The Best Change

Haley Murtaugh

We are all sinners in the eyes of Christ.  We all make mistakes that we wish we could take back.  The most amazing part about believing in God is that he forgives and provides for all.  He gave me friends who I experienced amazing things with.  He provided me with fulfillment that no matter what I will be loved.  He helped me see how fortunate I am in my life while others struggle.  I did not foresee how grateful I should be and how much change I could go through until the summer leading into my junior year of high school on a mission trip to Cincinnati, Ohio.

When I decided I wanted to go on the 2015 mission trip, I was only partially aware of what was to come.  I knew I was staying in the Tau House along with nineteen other teenagers and five adults.   I knew each day I would work at organizations helping with the less fortunate and disabled, which included the Rose Garden, New Life Furniture, Stepping Stones, and St. Joseph’s Home.  On the other hand,  I did not know how I would feel after the mission trip.  It was hard to say if I would allow God to transform me into an improved human being or if I would remain who I was before the trip.

On the eight hour trip there I had no idea what was about to come.  I didn’t know if I would be uncomfortable with spending five days in a house with other people who I hardly knew.  I didn’t know if I would leave the trip feeling like a better person with new friends.  I had seen how close relationships are with people who go on mission trips together, but I’ve also heard of people who don’t open up with others.  Throughout the trip I felt loved and supported by my mission team, and even though I lacked some of the same interests, going through this journey together created bonds that could never be broken.  We all saw the good in each other and recognized how amazing God was in our lives.  God helped change our views on the world, specifically with the people around us.

Before the trip, I always thought that homeless people didn’t like being acknowledged or spoken to but working at New Life Furniture changed my views.  My group and I delivered gently used furniture to those who overcame homelessness or fled an abusive situation.  The first delivery was to a couple who had struggled with jobs and paying the bills.  We carried a couch and a mattress up a few flight of stairs into an apartment home.  The couple who greeted us were beyond grateful.  I remember the woman saying “Is this for me?” and “God bless you all.  You’re doing great things.”  After we said a quick prayer for them to bless their place and a goodbye, the kind lady gave hugs and said thank you many times to each one of us.  While this delivery was smooth, the one following was almost the opposite.

The next visit was one involving a larger family and more space.  The furniture couldn’t fit through the doorway so a few people including me climbed over the balcony and lifted it over.  There was one couch that some of the family members crowded on as we set the mattresses and dressers down.  None of the people said a word as we helped.  This led me to think that they may have felt embarrassed by having to receive help.  Some people handle things differently, and I accepted that no matter what the case is, I need to treat all people with respect and consider their situation.  This organization resulted in a change in my thoughts on how homeless people are treated and the need to show empathy even if they might not show their gratitude.  I know that every little thing I did made a difference for them.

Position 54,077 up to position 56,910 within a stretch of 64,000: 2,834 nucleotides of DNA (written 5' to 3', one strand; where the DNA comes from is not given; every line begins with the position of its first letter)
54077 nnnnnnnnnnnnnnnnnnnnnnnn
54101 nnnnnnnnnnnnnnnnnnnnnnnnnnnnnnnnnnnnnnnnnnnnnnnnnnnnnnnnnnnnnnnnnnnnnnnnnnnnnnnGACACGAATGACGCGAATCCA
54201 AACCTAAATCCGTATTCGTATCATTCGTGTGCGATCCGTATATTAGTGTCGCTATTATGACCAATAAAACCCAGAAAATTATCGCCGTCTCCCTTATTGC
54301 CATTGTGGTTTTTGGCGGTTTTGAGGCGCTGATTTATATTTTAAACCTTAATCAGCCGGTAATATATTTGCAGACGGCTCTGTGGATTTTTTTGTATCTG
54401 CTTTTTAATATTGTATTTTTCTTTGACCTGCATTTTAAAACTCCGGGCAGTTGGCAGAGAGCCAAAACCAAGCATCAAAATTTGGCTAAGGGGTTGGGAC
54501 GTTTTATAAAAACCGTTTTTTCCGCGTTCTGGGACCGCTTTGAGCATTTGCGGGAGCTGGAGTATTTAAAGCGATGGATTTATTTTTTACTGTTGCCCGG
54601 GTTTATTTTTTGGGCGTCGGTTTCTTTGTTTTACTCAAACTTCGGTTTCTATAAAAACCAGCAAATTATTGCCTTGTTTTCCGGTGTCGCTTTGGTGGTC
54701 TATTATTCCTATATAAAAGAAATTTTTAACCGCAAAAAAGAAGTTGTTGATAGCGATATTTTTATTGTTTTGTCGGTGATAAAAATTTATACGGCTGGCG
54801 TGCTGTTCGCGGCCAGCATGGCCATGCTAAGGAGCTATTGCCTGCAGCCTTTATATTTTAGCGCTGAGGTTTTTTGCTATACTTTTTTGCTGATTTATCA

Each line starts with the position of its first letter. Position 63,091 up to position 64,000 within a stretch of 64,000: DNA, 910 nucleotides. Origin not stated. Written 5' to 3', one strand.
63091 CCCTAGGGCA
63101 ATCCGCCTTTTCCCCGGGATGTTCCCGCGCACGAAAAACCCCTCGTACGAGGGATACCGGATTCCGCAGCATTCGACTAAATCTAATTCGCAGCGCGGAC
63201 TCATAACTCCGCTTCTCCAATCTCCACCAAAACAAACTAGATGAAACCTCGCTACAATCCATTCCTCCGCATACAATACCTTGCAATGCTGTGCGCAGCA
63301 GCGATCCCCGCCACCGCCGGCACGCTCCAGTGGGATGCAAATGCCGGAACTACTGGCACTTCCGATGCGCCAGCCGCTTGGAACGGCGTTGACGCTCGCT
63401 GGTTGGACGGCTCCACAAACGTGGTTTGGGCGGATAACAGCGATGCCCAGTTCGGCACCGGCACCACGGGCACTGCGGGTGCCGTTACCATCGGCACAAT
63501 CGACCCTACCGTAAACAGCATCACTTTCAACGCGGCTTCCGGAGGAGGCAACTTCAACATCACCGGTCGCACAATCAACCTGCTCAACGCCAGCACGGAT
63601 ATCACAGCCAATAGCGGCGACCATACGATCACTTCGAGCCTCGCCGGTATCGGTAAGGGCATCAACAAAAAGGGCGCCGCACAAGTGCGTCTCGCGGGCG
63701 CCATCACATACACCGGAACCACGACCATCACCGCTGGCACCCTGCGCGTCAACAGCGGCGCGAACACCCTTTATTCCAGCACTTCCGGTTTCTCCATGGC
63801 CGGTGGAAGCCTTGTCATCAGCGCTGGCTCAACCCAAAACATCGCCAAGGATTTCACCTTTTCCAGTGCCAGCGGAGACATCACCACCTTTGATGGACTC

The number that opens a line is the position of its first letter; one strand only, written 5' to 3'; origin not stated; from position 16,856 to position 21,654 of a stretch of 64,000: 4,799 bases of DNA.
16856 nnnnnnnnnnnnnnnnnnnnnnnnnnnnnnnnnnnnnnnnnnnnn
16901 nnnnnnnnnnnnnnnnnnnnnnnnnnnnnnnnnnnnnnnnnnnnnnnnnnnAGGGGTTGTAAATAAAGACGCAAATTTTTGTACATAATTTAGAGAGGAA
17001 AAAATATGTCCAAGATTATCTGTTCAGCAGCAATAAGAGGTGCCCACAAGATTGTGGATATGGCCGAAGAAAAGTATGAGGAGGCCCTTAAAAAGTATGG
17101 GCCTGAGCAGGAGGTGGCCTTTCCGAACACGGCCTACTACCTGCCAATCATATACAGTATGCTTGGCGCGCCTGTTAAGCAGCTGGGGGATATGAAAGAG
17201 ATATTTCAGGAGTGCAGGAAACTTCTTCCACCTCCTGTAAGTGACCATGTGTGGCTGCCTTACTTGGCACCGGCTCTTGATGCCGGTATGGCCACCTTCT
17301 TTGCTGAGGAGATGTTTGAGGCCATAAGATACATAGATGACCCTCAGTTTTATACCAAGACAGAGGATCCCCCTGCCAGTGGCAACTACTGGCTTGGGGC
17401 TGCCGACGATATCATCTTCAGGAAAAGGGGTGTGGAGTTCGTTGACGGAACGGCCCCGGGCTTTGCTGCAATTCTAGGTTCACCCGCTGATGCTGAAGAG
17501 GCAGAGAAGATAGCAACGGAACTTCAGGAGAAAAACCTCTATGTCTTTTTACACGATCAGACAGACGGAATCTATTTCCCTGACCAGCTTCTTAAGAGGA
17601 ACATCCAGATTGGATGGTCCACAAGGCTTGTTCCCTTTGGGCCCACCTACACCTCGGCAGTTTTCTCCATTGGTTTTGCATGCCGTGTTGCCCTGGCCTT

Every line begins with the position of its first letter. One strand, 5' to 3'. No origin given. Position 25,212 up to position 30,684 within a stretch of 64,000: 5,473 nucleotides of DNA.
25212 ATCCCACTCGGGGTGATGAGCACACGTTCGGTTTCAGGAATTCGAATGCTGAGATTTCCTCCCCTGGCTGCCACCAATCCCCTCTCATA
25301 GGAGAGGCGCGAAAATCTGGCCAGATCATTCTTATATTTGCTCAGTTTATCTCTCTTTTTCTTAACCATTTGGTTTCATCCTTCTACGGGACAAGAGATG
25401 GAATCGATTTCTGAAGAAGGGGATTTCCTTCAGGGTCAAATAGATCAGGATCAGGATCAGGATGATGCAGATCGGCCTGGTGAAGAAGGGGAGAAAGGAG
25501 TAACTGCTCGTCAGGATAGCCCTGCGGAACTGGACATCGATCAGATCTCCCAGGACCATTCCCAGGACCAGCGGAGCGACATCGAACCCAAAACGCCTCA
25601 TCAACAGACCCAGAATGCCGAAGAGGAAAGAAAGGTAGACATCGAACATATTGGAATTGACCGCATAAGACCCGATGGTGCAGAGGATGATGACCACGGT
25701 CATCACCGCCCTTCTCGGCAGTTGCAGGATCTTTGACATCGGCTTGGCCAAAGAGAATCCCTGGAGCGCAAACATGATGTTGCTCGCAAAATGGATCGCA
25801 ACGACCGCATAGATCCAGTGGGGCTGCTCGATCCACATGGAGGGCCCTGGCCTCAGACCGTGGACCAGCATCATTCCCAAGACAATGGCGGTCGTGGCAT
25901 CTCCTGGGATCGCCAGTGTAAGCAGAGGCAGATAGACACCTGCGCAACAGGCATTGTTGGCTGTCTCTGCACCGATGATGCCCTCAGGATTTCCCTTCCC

Thursday of the mission trip seemed to be much harder than any other day.  It was the day that I stepped especially out of my comfort zone by going to St. Joseph’s Home.  It was an association for non-verbal handicapped adults who had severe to profound disabilities and other complex medical needs.  I had never experienced anything like this before.   Until I walked in those doors, my head was all over the place, but something about the atmosphere seemed to give me hope.  I no longer questioned how I was going to interact with those people when they had no ability to say anything back.  I would walk over to someone and give them compliments or ask them questions.  Even though I didn’t receive a verbal response, the best part was seeing the comfort in their eyes and the huge smiles on their faces.  I could tell how much they enjoyed my presence but they had no idea how much I appreciated theirs.

It’s not until you’re on your fifth hour in the car, staring out the rear-seat window admiring the beautiful sunset while listening to the Christian radio, that you think hard about how incredible God is.  He created life.  He created every little thing from a blade of grass to the stars in the universe.  Before this mission trip, I probably wouldn’t have looked at the world in this way.  I had changed for the better and am so thankful for everything I went through that caused it.  I no longer felt alone or unworthy.  I felt loved and accepted by my new friends who made my life even better.

Frequently nowadays we think that our friends should be those we share the same interests with, but in reality they should be those who help shape us into better people.  Many of the friends I’ve made on this mission trip have supported me and led me to further strengthen my relationship with God.  They aren’t judgmental, nor do they view things in a negative perspective.  They understand how to live a fulfilled life of joy with no misery.  Because of the people I have surrounded myself with on this trip, I have become a better person.  God has not only given me such amazing friends from this experience, but has helped me realize more about life, “to serve one another humbly in love” (Galatians 5:13).